Originally Posted by Stumble
No GB was selling boats pretty easily, the problem is they couldn't manage the build times. Construction time lines were all substantially delayed, nothing was coming out of the shop on time, delaying incremental payments, forcing vendors to switch to COD, or cash before building... Eventually it became unsustainable.
Add in some major PR problems in the last 24 months for two new designs (which effected sales of those designs) and the house crumbled.
Trying to launch the 55 and G4 at almost the same time was a pretty risky decision that really bit them in the a**.
All of the above sounds like management's failures: failing to manage build times, failing to secure stable and safe funding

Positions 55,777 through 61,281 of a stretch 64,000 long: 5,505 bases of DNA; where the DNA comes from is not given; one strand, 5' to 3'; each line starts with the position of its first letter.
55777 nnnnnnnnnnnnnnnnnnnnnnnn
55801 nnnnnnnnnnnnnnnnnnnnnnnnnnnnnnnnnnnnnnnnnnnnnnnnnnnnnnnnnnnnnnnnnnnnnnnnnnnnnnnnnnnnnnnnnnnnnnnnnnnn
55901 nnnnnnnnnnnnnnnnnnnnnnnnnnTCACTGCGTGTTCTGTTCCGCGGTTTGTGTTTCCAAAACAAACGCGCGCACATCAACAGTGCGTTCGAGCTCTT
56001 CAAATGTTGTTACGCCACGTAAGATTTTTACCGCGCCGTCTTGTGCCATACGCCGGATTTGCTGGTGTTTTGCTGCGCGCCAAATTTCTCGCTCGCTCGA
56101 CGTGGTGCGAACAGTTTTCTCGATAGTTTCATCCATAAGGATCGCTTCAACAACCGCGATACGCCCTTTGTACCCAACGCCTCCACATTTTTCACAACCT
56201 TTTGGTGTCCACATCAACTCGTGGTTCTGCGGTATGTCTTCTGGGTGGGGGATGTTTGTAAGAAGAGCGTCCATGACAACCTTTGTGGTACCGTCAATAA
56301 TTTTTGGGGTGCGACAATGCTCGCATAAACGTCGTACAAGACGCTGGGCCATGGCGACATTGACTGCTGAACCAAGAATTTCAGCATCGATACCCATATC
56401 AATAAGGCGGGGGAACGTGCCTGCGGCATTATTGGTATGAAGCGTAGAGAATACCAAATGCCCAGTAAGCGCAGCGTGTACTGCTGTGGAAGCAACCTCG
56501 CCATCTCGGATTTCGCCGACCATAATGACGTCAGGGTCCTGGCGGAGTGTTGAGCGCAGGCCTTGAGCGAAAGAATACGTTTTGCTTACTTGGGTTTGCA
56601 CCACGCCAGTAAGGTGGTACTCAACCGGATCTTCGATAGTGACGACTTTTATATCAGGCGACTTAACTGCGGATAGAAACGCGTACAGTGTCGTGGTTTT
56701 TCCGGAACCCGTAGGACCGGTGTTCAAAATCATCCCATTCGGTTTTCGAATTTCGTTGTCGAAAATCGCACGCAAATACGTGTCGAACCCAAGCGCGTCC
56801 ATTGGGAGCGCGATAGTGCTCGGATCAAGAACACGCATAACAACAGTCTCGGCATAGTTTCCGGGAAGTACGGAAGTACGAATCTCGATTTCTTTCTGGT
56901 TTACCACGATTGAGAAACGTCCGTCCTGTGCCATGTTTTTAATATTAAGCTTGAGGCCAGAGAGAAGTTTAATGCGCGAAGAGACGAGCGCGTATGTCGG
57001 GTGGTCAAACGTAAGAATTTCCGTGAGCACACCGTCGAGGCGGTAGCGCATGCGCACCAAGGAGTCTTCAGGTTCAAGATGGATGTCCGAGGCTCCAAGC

, failure to time launch events
BTW a company this many years into existence should have heaps of cash to draw upon without any need for risky capital structure practices. Or else this was not a boatyard, it was a milking cow for the owners.
Whichever way one looks, their failure is great news and I hope someone with better skills will take up where they left and benefit from the process.
It is always good for business when big pretenders fall - makes this much more space for whoever could not get over the artificially sustained entrance wall in the old set up of lies and (borrowed) money